New Faces at Calvin Seminary – Fall 2017
Published by Calvin Seminary
It is a joy and a privilege to join Calvin Seminary’s faculty this fall. I recently completed 25 years on the faculty of Wheaton College where I taught New Testament to both graduate and undergraduate students. There are many similarities between the educational ethos of Calvin and Wheaton. Wheaton students are seriously devoted to their studies and deeply committed to their spiritual development. I sense the same thing at Calvin Seminary. Academic excellence and a deep commitment to faith formation are central to our identity and mission.
My own history begins in California where I was born into a Lutheran family whose celebrated identity was Swedish (we ignored the other bits of European DNA in the family tree!). I even am heir to the pocket watch of my great grandfather who made the voyage from Sweden to Ellis Island in 1895. But “Swedish” we were (especially at Christmas) and till I was 25, I was immersed in the world of Lutheran life and faith. I am grateful for this. This heritage laid a foundation that still forms me today: a reliance on God’s grace alone for the totality of who we are.
I studied at Fuller Seminary in Pasadena and there recognized that reformed theology resonated with me immediately. And Presbyterian leaders at Fuller encouraged and shaped me further leading ultimately to my ordination in the Presbyterian Church, USA. I was then invited to enter a PhD program in New Testament in Aberdeen, Scotland, working with I. Howard Marshall. I will be forever grateful to him for his mentorship and friendship for many, many years. Howard died in 2015. But another shaping influence for me was Kenneth E. Bailey whom I met in Beirut, Lebanon, when I was young and he became a lifelong friend. Ken died in 2016. The passing of these two great men now reminds me that one of my tasks is to invest deeply in the next generation just as I was shaped when I was young.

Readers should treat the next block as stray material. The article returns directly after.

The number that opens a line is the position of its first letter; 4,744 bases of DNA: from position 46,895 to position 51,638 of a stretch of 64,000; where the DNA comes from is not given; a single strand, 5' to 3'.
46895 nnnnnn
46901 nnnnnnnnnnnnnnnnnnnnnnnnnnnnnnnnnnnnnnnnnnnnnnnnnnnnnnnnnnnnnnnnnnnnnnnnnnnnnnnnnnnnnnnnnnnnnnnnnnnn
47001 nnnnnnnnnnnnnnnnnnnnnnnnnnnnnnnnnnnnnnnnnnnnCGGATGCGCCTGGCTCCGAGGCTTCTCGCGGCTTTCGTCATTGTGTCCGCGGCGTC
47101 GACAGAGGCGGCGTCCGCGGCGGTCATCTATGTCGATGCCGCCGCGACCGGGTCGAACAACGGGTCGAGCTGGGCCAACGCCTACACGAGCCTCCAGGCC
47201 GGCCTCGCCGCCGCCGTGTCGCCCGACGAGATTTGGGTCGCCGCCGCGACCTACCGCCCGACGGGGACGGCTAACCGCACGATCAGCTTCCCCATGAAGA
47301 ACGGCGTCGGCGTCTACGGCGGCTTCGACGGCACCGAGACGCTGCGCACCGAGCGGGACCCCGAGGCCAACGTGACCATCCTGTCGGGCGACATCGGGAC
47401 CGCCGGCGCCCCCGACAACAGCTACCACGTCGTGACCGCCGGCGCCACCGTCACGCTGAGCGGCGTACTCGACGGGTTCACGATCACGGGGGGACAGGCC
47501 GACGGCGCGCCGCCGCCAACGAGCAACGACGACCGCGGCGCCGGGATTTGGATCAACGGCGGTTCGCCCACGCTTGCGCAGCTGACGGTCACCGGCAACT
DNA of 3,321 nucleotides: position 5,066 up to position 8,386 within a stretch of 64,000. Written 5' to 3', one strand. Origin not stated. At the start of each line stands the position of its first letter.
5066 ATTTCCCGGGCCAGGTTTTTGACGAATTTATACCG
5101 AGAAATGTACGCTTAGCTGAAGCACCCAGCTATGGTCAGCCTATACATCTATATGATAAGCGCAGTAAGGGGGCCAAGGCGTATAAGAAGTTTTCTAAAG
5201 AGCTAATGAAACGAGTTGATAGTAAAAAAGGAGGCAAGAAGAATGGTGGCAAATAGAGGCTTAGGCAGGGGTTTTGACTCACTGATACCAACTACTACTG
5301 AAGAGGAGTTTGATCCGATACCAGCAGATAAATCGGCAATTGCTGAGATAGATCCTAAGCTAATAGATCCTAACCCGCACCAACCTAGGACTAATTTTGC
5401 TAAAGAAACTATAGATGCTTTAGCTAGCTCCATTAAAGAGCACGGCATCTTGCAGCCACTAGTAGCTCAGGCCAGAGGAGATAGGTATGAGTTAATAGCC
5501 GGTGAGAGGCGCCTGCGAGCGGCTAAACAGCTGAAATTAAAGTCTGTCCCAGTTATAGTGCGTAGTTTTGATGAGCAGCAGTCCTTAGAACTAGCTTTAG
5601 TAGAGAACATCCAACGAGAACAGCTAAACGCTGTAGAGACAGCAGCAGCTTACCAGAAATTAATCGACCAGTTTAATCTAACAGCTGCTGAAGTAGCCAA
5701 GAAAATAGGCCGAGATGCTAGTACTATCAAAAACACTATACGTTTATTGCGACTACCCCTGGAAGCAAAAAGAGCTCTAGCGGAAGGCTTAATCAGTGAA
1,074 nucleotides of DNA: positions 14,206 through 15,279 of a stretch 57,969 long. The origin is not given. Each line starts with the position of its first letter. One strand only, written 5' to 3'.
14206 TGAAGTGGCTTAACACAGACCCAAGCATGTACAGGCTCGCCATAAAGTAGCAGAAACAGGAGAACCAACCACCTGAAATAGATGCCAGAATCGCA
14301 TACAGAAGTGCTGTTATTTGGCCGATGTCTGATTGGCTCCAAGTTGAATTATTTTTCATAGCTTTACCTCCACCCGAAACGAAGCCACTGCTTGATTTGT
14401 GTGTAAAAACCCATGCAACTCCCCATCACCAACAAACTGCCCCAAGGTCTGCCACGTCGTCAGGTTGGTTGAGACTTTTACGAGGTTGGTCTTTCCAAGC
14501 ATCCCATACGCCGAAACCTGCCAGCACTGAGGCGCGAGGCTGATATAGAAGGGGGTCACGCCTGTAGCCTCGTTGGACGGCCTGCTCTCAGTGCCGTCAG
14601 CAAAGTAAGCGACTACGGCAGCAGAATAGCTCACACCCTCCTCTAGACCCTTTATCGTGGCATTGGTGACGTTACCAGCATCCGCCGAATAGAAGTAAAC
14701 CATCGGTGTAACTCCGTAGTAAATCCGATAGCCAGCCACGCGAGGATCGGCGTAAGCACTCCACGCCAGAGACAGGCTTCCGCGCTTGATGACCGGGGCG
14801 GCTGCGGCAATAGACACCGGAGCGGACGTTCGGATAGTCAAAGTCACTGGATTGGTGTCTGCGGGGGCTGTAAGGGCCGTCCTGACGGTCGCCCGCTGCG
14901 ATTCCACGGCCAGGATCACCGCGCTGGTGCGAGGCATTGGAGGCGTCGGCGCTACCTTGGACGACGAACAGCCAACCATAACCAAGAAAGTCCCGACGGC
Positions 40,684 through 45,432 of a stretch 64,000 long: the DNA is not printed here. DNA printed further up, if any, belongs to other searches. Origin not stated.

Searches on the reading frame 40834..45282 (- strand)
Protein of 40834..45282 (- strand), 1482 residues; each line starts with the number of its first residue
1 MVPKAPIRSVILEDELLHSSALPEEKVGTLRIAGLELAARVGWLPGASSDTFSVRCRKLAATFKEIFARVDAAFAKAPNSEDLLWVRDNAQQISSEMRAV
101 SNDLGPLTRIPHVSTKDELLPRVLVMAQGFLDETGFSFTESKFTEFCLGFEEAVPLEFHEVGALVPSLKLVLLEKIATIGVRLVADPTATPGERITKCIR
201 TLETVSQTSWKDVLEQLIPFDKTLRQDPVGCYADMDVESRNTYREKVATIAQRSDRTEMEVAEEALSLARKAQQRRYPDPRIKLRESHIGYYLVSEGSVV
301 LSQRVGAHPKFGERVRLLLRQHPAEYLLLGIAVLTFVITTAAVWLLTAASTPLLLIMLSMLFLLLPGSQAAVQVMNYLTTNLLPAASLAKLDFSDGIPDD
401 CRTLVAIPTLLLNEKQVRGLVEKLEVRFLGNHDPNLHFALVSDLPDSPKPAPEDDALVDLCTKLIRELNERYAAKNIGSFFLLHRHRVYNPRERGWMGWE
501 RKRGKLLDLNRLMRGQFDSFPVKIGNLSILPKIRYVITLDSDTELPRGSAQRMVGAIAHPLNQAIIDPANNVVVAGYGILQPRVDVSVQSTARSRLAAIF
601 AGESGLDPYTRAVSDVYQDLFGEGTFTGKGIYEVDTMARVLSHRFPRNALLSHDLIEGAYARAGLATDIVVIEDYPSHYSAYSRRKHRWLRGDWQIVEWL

I have now been in the classroom for quite a few years. And it strikes me today more than ever, that what we are doing is not transferring information to our students but forming their reflexes. They inherit who we are; not just what we say. When we invite them into our lives, when we become transparent mentors, they begin to see what maturity, wisdom, and knowledge we do or do not have. It inspires us to grow and in that growing, our students (hopefully) see how growth works.
My wife, Carol, has had a long career in psychology as a counselor and today would like to write a new chapter as a spiritual director. We have two adult daughters, one single and one married. The oldest lives in Grand Rapids with her husband and two children who now get to visit us every week. It has been a new joy for us that I can barely measure.
Sarah Konynenbelt joined Calvin Theological Seminary in August 2017 as a part-time Administrative Assistant for the Dean of Students Office. She is a graduate of Grand Valley State University, where she earned her Bachelors of Business Administration degree. Sarah brings experience from both the sales and construction industries, and is grateful to now be working in a faith-centered higher education environment. Sarah grew up in Hastings, MI and has lived in west Michigan her whole life. She is married to Stu Konynenbelt, who grew up in Alberta, Canada. They have two active boys, Owen and Isaac, and an American Bulldog, Bruiser. She loves traveling and exploring new places with her family. Sarah is also a certified yoga instructor who teaches classes for all experience levels. In her spare time you can find her bargain hunting at local thrift stores, or wandering along the shore of Lake Michigan searching for sea glass.